'I've been to the Nissan factory in Sunderland a couple of times on business,' said one of the other campers as we were packing our things and getting ready to leave On-neyu. 'As far as I could make out, everyone in England is called John. It was John this, John that, John the other.'
'A friend of mine in Tokyo's called John,' said another. 'He was married to a Japanese lady who died a few years ago, but he says that he's never going back to England because the weather's so awful. Your name's not John as well, is it?'
I reached the 1050-metre Sekihoku Pass by about lunchtime and rewarded myself with some Kumazasa, a well-known brand of ice cream in Hokkaido (of the various flavours on offer I chose lavender, although the other customers seemed to prefer the watermelon).
'I always promised him we'd go on a trip for a few days when his legs were long enough,' said the father, and despite insisting that he had assigned only the lightest items of luggage to his son, the son's bicycle, a mini-mountain bike with a shopping basket on the front, appeared to be weighed down with even more bits and bobs than mine.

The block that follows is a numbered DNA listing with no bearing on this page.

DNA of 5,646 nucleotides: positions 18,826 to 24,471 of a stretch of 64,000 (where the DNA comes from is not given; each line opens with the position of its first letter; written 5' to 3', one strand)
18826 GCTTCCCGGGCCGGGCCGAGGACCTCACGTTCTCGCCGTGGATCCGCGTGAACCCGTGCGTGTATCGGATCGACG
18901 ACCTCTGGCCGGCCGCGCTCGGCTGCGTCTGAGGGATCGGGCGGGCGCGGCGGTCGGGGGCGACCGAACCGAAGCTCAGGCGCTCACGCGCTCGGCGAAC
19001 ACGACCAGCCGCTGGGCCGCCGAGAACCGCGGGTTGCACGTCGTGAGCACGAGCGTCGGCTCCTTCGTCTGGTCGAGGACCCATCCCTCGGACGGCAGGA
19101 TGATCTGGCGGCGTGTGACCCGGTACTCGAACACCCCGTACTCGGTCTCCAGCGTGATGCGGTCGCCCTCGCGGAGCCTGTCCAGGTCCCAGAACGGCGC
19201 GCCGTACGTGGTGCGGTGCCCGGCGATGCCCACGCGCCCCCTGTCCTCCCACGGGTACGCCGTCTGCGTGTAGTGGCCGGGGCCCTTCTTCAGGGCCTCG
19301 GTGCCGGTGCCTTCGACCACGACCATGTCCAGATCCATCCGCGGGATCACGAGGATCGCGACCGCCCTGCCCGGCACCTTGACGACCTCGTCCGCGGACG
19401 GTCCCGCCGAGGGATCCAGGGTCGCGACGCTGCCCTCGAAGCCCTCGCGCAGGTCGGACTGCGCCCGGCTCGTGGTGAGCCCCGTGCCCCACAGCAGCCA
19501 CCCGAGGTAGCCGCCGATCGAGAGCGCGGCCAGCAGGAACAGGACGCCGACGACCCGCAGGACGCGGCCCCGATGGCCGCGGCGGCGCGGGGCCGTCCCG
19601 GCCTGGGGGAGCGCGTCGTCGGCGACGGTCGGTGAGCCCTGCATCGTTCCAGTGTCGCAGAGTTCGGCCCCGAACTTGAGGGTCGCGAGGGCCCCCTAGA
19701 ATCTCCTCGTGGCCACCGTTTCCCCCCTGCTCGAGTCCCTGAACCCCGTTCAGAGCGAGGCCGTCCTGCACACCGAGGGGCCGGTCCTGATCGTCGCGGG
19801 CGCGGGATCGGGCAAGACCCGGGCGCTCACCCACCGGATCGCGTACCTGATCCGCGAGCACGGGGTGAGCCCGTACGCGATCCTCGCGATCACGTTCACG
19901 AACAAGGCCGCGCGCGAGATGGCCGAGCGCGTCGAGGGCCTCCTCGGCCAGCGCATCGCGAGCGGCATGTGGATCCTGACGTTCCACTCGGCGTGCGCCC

There is a cable car that takes paying passengers from the valley floor to a point 1300 metres up the side of Mount Kurodaké, and apparently, some people catch the last one of the day, camp on the mountain and hike to the summit early the next morning to watch the sunrise. The sunset, though, had been all but swallowed up by the clouds when my cable car reached its destination.